During the preschool years students are learning a tremendous amount of vocabulary. During Kindergarten, students begin to speak with increasing fluency as they also learn to read, write, work math problems, and study science all in Spanish. In third grade, students begin English instruction through the designated content area, typically History.  The Language Arts curriculum is different for Spanish immersion. Since literacy is taught in the immersion language, students receive explicit grammar instruction. The frameworks we use for our explicit grammar instruction come from add.a.lingua. The experts at add.a.lingua provide professional development and support and assistance with implementation of their research-based immersion model. The three-fold goal of the immersion program is to: Expect language, Empower students, and Embrace culture.  Although immersion models differ, Legacy’s early total one-way immersion model is the most effective for developing high levels of proficiency in both Spanish and English. 

While immersion is natural for children, parents are amazed when they see what their child can do.  Parents of Spanish immersion students often comment on the ease with which their children switch in and out of both English and Spanish.  The students are comfortable with studying in Spanish, comfortable with their Spanish and English speaking friends, and comfortable with their teacher.

I speak zero (or little) Spanish. How can I support my child at home?
The most important thing a parent can do is to read to your child in English. This does NOT mean that you teach your child to read in English. If you can commit to reading to them in English and exposing them to English in a variety of social settings, you can trust the immersion model and that your child will read at or above grade level in the immersion language and in English. In addition, immersion teachers are cognizant in making sure the work they send home is clear and, if needed, parents are given additional ideas of what they can do to support their child.
Why does the program model at LCA insist on teaching students to learn to read and write in Spanish before English?
Most children growing up in homes in which at least one parent is a native English-speaker acquire English syntax (structure/grammar) and basic vocabulary through interaction with caregivers, relatives, and media by the time they are of school age. Because of time spent in the English language outside of school, the classroom can then become the environment in which immersion students expand their Spanish vocabulary and acquire Spanish syntax. Interactive classroom read-alouds and guided reading groups allow immersion students to add to vocabulary they have already acquired by listening and responding to their immersion teachers during class time.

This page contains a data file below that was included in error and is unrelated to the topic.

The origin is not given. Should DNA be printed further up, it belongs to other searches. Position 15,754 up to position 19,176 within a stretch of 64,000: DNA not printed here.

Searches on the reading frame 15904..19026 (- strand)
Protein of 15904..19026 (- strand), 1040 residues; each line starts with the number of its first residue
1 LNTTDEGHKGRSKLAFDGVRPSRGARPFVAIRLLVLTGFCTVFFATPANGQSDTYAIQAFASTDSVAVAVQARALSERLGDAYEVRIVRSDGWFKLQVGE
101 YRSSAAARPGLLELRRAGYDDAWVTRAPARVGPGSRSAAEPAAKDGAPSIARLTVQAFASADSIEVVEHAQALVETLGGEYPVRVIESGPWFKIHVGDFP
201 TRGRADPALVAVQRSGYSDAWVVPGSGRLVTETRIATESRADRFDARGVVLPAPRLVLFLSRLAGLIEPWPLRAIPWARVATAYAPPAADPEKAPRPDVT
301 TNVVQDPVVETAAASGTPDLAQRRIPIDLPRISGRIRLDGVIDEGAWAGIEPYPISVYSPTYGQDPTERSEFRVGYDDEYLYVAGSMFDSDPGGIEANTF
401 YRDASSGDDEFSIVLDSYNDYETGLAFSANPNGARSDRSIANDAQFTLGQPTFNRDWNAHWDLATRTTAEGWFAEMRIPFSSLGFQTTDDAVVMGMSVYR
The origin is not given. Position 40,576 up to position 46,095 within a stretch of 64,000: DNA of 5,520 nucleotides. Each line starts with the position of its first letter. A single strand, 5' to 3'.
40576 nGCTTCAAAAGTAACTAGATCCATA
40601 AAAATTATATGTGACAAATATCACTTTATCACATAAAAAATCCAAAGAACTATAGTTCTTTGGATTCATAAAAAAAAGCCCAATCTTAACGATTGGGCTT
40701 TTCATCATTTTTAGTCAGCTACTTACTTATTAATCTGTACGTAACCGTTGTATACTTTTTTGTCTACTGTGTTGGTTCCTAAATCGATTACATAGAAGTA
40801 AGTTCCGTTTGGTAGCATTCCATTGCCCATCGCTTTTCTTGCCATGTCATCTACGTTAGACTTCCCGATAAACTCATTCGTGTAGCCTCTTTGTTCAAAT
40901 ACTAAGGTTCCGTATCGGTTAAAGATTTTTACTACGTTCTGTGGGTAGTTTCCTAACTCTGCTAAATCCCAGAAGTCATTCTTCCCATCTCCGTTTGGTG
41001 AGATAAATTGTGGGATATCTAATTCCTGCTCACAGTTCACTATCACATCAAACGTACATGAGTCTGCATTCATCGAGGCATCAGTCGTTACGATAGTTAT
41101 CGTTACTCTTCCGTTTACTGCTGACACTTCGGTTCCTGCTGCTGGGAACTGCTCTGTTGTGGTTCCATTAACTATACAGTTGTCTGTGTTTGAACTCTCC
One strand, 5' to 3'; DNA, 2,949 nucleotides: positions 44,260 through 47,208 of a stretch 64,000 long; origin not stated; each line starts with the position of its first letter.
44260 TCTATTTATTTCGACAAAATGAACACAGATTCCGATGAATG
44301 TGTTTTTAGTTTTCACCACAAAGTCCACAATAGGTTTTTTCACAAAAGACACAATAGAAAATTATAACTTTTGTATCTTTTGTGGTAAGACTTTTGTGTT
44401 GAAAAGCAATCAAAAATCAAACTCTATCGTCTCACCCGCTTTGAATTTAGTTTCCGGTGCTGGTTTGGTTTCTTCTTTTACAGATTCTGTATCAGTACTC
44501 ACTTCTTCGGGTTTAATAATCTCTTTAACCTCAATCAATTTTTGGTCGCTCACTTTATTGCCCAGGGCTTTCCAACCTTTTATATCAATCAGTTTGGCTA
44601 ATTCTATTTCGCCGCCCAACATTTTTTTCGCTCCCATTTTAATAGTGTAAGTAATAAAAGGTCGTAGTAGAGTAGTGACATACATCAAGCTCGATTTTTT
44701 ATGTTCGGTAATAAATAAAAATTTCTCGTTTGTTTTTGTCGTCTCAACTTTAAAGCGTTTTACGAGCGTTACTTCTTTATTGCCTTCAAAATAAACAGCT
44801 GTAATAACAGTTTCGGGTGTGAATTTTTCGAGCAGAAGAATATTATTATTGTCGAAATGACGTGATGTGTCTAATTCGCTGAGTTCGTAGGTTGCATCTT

Additionally, reading skills such as learning to scan sentences from left to right, decoding or deciphering meaning from context or pictures, looking for semantic clues, are all transferable between many languages. Students who learn to read first in Spanish transfer those same skills to English and are ultimately able to then attain grade-level reading competency in two languages rather than just one. Students are formally taught to read in Spanish in the immersion program. Because English and Spanish share similar features (reading from left to right, many letters share sounds, the alphabet is similar, etc.) some students will learn to read in both languages simultaneously. Other students might be reading in English before stepping foot in their classroom or might begin reading in English first, even though they are in an immersion setting. Either way, the transition between reading in one language or another is smooth.  Many parents worry about their children’s ability to read in English. In immersion programs children learn to read in both languages without direct English instruction. Test scores in both languages are good—in fact, at schools who use add.a.lingua’s Spanish immersion model, when immersion students take the third grade ISTEP and IREAD in English, their scores often beat their mono-lingual peers!